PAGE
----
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Ozone in Houston: Combatting Misinformation and Protecting Public Health

As I’ve been following, the Environmental Protection Agency is in the process of updating the national ambient air quality standard for ozone pollution. The standard is likely to be strengthened below the current standard of 75 ppb, due to the compelling scientific evidence linking ozone to adverse health impacts at this concentration. The EPA has proposed a standard between 65 and 70 ppb, narrowing the range advised by its independent science committee of 60-70 ppb, and the agency will issue a final rule by October. Read More

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Don’t Be Deceived by ALEC’s Special Interest Agenda

When the American Legislative Exchange Council (ALEC) arrives in San Diego on July 22 for its annual meeting, the agenda will include efforts to undermine clean energy and climate policies that are widely supported by the people of California. Yet the public won’t know what is discussed at the meeting because the doors will be closed to most media, despite the presence of lawmakers from around the country. Read More

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Bad Policies Should Not Get a Free “Ride” on Spending Bills

I try hard not to be cynical about Congress. I believe that in the House and Senate, many men and women of good will and their staffs work hard to advance policies that they believe will benefit the people they represent. Our elected representatives may disagree about what the best solutions are. But they are motivated by the desire to do good, not ill.

That sentiment is being tested as the House and Senate vote on a series of spending bills to pay for government agencies and other expenses in the coming fiscal year. Read More

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Is Fracking Safe Now? What the EPA’s Fracking and Drinking Water Study Really Says

Yesterday, the Environmental Protection Agency (EPA) released its long-awaited (and heavily scrutinized) report on drinking water impacts from hydraulic fracturing. The report has made headlines, but anyone following the science around fracking impacts shouldn’t be surprised by the results—that hydraulic fracturing has had adverse effects on drinking water sources in several cases, and that risk for future contamination of drinking water exists through several pathways.  Yet, yesterday’s headlines read very differently. Read More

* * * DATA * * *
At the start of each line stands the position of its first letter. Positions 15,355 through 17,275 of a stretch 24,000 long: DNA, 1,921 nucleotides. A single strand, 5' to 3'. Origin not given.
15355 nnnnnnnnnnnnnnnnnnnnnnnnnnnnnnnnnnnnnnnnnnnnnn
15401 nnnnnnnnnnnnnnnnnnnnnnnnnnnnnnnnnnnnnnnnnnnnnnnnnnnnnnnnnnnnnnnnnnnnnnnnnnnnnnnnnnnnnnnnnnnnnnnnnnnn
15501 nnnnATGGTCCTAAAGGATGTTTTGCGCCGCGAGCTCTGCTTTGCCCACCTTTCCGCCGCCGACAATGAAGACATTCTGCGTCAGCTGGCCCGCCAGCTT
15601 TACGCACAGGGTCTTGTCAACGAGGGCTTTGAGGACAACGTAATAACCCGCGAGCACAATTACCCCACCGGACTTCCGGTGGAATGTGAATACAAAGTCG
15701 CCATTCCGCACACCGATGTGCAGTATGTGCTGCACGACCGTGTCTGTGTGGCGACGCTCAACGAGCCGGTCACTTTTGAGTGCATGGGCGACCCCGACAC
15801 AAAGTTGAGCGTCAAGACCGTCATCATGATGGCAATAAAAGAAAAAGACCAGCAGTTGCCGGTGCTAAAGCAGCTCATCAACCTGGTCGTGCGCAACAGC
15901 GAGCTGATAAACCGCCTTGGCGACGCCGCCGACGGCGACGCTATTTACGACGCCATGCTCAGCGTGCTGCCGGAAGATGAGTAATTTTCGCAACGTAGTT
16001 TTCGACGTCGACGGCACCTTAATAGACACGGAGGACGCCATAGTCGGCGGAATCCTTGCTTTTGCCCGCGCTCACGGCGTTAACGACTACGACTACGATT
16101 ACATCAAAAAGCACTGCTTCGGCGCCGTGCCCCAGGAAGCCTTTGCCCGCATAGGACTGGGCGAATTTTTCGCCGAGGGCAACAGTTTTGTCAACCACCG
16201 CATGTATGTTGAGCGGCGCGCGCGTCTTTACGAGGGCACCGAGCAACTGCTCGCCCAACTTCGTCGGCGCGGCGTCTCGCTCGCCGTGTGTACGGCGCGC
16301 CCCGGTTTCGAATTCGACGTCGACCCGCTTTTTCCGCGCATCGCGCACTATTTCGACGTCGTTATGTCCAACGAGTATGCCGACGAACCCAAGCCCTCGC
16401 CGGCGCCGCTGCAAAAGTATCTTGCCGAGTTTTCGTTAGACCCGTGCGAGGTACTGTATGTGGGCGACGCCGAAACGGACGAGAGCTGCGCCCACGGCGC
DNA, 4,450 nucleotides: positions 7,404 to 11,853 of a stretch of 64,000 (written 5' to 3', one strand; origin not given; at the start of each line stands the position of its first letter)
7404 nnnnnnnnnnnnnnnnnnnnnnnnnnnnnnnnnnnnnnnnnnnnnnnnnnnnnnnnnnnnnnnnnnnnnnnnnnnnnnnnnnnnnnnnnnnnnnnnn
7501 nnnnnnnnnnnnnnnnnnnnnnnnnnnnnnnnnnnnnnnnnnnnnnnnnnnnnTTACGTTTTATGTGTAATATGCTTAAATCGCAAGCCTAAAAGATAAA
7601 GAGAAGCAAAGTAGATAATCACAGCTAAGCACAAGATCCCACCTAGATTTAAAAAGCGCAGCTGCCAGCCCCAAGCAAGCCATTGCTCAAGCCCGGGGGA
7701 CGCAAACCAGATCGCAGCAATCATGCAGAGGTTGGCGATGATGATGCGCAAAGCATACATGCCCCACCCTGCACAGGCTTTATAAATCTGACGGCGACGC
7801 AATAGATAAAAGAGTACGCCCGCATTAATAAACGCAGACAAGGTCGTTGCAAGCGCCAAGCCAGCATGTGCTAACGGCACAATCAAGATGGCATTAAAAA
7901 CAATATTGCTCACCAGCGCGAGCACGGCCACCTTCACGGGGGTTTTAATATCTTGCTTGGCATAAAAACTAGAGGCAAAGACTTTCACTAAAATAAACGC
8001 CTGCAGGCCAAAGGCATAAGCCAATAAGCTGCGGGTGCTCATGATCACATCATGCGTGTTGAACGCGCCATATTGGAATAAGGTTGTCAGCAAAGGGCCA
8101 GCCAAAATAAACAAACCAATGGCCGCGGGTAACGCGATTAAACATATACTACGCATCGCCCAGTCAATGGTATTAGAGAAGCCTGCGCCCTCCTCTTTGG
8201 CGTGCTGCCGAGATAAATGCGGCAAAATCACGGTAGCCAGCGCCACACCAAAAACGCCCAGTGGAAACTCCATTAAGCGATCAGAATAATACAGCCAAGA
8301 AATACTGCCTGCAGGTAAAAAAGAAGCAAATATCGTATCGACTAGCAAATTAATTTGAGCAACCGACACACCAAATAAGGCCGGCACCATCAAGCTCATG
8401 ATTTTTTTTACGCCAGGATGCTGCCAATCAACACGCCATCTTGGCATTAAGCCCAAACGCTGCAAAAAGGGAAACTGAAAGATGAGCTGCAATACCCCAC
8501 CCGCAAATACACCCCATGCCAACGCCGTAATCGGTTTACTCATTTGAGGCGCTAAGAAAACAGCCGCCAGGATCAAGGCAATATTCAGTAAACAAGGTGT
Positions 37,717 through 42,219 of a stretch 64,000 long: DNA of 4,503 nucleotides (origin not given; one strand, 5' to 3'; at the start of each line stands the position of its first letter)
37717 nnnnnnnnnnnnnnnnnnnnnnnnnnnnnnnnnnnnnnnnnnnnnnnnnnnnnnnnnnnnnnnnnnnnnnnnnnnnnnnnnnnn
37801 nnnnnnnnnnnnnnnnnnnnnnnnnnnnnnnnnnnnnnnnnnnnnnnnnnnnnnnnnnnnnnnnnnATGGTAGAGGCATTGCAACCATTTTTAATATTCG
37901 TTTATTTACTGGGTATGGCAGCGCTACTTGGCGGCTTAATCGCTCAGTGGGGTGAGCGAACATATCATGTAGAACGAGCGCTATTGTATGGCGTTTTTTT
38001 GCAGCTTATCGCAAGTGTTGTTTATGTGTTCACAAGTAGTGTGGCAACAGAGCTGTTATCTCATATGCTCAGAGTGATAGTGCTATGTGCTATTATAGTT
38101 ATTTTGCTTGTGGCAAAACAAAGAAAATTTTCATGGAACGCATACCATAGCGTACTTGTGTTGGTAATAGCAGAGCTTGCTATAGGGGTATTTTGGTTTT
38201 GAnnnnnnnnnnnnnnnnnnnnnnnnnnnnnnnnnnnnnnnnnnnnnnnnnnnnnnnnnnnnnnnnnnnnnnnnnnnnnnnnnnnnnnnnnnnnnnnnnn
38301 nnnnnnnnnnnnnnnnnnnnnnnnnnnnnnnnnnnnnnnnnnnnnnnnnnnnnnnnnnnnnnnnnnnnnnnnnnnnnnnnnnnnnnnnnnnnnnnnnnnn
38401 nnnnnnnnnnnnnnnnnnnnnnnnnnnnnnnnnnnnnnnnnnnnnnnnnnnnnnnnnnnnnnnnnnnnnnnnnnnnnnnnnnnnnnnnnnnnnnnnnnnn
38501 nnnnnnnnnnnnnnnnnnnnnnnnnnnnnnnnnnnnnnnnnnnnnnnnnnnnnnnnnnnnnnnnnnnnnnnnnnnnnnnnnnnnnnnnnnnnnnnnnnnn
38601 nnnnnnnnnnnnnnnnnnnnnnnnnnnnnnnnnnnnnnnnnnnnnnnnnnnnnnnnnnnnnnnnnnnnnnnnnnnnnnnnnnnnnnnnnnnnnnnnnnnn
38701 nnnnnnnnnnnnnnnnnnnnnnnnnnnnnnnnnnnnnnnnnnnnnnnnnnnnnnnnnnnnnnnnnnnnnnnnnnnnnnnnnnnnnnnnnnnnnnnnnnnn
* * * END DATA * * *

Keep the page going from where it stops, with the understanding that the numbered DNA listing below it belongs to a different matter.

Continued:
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4 Ways “Fast Track” Is a Bad Deal for Science

Soon, members of the House of Representatives will cast a vote that could affect every American family for years to come. The vote is on Trade Promotion Authority, or fast-track, legislation that would give not only the current President but also a future president the power to negotiate complicated trade deals and then submit them to Congress for an up-or-down vote. The Senate approved fast-track in late May, after a spirited debate that raised many concerns about the wisdom of this approach. Read More

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The Science Community Must Fight Attacks on Science-Based Regulations

It is easy in the day-to-day work of science to miss the struggle now being waged in Washington over the role science plays in crafting health and safety protections for America. But that struggle is heating up and the outcome matters not only for the science community but for the country. The Center for Science and Democracy at UCS, and our Steering Committee of eminent scientists and public servants, are asking you to join the fight in a Policy Forum article published in Science May 29th.
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Your Handy Guide to Attacks on How the Endangered Species Act Uses Science

Gut the science. That’s how this Congress intends to undermine our nation’s environmental and public health laws. Most of the action over the past few years has been in the House, but tomorrow, a Senate committee will consider eight bills that would hack away at the Endangered Species Act. This is the first Senate hearing on endangered species in years, so it’s worth taking a look at all of the ways that Congress is trying to make this insanely popular law ineffective without having the courage to scrap it.  Read More

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Scientific Societies Fight Legislation Designed to “Advance Scientific Leadership” — the America COMPETES Reauthorization Act

Yep, that’s right. Several prominent scientific and academic societies have come out swinging against the America COMPETES Reauthorization Act, legislation that supporters say will promote cutting-edge research and advance scientific leadership. Why such strong opposition? Read More

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Access Denied? A Survey of Science Writers Sponsored by the Society of Professional Journalists and the Union of Concerned Scientists

Earlier this year, the Center for Science and Democracy published a report on media policies at 17 federal agencies. More than four years after the Obama administration had issued a directive ordering reform of federal scientific integrity policies—including those governing media access—we found evidence that public communications are too often censored, constrained, or funneled through agency media offices. Read More

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Censorship of Government Scientists Spreads to the United Kingdom

British scientists are pushing back strongly against a move by the UK government to control how government scientists communicate their research with the public. This is a very troubling development that is bad for science and bad for the public interest. The news was reported on Friday in the Guardian and Science. Read More

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